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We asked HR professionals to tell us about their time in HR. Here are their stories.
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Richardson HR Consulting
What does someone in human resources look like? Before making the transition to HR, Rawleigh Richardson Sr. was told he didn’t fit the image. Perhaps that perception was fueled by the 17 years Richardson spent in retail loss prevention for Target.
“I was perceived as a tough and scary security person, but not by people who really knew me,” he says.
There’s nothing scary about what Richardson has contributed to the profession. He worked on Louisville, Ky.’s Compassion in the Workplace Initiative—part of a citywide campaign to spread kindness and empathy—through his involvement with Louisville’s Society for Human Resource Management (SHRM) chapter. Richardson also served as director of the chapter’s workforce readiness committee and its college and community committee. And he currently serves as co-director of diversity with SHRM’s Kentucky State Council.
In short, he makes HR look good.
What are you most proud of?
Being recognized as an HR professional since taking my first HR job at Target in 2006. Also, in 2013, I was selected as keynote speaker at Webster University’s graduation ceremony. That was an honor since I received my master’s degree in human resource management from Webster in 2009—17 years after getting my undergraduate degree in police and correctional administration.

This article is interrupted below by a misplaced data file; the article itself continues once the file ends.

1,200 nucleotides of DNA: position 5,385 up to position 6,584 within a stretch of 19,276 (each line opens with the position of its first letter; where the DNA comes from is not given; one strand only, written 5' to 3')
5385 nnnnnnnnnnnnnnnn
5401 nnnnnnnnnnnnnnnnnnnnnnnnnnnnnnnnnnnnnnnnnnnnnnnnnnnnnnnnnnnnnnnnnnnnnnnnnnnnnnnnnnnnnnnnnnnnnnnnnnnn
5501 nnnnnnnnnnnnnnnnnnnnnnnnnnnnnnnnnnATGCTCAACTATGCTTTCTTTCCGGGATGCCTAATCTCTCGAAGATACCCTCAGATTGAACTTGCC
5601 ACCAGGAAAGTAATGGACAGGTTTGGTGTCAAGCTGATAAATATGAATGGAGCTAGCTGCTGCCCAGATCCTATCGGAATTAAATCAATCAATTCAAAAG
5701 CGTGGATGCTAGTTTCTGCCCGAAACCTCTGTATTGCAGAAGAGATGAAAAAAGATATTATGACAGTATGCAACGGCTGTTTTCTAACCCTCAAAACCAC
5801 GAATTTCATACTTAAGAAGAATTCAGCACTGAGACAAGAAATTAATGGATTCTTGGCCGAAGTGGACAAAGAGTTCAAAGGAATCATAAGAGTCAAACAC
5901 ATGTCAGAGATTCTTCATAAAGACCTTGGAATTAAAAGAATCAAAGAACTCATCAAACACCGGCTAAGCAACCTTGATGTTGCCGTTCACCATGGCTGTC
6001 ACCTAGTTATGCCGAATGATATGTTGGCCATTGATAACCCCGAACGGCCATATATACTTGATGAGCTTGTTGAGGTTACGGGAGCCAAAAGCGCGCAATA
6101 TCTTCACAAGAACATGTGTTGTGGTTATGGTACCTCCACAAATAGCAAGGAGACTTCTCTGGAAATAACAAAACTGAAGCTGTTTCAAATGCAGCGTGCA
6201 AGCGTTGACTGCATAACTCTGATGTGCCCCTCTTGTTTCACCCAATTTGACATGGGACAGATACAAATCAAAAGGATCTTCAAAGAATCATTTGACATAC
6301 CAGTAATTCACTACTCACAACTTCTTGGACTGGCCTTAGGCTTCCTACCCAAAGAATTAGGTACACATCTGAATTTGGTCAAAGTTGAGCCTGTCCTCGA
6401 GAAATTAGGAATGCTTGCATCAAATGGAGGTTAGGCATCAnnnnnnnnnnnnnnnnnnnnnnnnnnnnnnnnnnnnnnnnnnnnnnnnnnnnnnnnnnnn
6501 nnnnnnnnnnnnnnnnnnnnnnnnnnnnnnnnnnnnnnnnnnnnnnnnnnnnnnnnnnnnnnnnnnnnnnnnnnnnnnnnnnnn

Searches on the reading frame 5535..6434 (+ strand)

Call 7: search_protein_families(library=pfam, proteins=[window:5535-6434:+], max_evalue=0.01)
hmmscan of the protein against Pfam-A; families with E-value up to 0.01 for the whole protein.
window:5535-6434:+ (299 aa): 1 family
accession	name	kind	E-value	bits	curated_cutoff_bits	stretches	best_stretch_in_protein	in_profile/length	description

What’s the best advice you’ve ever received?
A store manager at Burlington Coat Factory once told me “People do things for two reasons—either they don’t know or they don’t care.” As an HR professional and a father, I do my best to communicate expectations so that I can fix the first reason. Life usually takes care of the other one.
What other interests do you have?
I volunteer with the Chestnut Street Family YMCA Black Achievers program and conduct workforce readiness workshops at Sullivan University. I lead workshops on shoplifting prevention and anger management at the Clark County Youth Shelter, and I help lead a diversion program for adult shoplifters for the Better Business Bureau.
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